The months and weeks leading up to our embryo transfer in September, we didn’t talk about it with anyone but our parents. Next to actually being pregnant, it’s one of the hardest secrets to keep from those closest to you—I was noticeably absent from the Jewish holidays this year, and other occasions that took place around that time. But we decided it was easier to remain mum.
We’ve made our struggles very public, obviously, but we deliberately kept a lot of the details private this time. After already experiencing a lot of letdowns with this, we didn’t want to keep putting our loved ones through the roller coaster we were on. Ironically, writing about it in a blog is easier than talking about it—I can control what I write but not necessarily what I say in the moment. Like anyone going through something tough, I had good days and bad days. I had days when I was cautiously optimistic about our chances of conceiving again, and would gladly talk about everything I’d been through—and days when our fertile future looked bleak. I’m sure the hormones didn’t help that.
We’d gone months without discussing it with our friends and family so people stopped asking after a while. But we have a three-year-old and I’m 38—people naturally started to wonder. Even strangers would ask me when we were planning to have more children, which never bothered me. (I had canned responses for that one—"We're trying!") I’d started to develop a very pragmatic point of view on all this. It made it easier to cope—if I do A, B could happen. Or C. If not, we’ll try D. Then move onto E and F.
This may be difficult for some people to understand, but this process is much harder if you spend too much energy worrying about the what-ifs. What if I get sick from the medications? What if I can’t get pregnant? Getting sick was unpleasant and a very unfortunate side effect of the drugs, which don’t affect everyone that way, but it wasn’t going to stop me from continuing to try to have another baby. I knew each time I headed into another cycle that it would probably make feel like crap, but what’s more important in the long run? A handful of sick days, or a sibling for my son? I also knew there was no guarantee of it working, but I was not going to let my fear of failure get in the way of my dreams. I’ve always worked hard for what I want—that’s just life.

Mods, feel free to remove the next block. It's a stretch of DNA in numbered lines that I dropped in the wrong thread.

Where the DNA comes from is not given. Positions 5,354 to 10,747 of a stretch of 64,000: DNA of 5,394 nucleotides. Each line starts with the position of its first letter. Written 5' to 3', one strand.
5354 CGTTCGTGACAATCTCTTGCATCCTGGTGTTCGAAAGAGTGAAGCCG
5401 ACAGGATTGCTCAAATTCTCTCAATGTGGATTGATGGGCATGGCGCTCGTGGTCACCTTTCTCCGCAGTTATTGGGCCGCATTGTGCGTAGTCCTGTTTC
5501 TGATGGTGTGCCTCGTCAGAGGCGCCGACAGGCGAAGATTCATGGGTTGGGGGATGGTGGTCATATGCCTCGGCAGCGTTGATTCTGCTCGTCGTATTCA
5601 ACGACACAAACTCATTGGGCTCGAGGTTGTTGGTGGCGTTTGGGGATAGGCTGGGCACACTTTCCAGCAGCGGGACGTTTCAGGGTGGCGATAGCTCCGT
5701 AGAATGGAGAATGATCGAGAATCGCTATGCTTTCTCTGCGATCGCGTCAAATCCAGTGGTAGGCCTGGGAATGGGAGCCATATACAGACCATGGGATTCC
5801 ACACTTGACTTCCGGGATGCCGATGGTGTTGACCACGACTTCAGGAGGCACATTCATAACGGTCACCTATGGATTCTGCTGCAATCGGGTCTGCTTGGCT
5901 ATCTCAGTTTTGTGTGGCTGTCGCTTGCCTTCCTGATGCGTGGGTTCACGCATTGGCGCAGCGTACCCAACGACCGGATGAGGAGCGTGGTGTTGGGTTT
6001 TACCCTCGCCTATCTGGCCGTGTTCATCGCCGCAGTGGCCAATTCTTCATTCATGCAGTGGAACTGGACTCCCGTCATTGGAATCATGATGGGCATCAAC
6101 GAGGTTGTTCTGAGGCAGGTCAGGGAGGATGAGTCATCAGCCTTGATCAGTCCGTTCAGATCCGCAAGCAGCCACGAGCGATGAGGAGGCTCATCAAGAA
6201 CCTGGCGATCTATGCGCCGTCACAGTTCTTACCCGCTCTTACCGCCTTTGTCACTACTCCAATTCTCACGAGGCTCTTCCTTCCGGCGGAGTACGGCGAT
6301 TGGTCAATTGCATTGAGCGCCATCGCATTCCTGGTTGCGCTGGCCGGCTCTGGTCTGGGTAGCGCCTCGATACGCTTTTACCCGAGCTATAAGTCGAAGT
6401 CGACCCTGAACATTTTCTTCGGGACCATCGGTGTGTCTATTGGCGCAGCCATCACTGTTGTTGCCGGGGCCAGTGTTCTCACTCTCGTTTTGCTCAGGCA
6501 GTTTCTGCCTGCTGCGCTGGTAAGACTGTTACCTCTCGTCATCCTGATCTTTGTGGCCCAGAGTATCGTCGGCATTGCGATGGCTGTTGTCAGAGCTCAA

Assisted reproductive technology, or IVF, is not for everyone. If you’re unsure about wanting a child, this is not a road I’d suggest going down. But we—my husband and I, equally—were never unsure about wanting more children. We never wavered on that for a second. As difficult as all this was, it was pretty much a no-brainer for us. It didn’t feel like a choice.
Someone asked me recently how far I was willing to go to have another baby—I wasn’t sure how to answer the question. It's hard to say now that I'm pregnant. Adoption? Surrogacy? On some level I’d considered every option in my head, or on my computer. After conceiving my son so easily, I never imagined I'd need any help. But I did what I had to do, and I couldn't be happier.
Whether or not you've gone through infertility, or had trouble trying to conceive, did you ever consider how far you'd go to have a child? Has anyone ever judged you for your fertility choices? I know there are a lot of opposing views on this, consider this a safe place to share your comments (kindly please).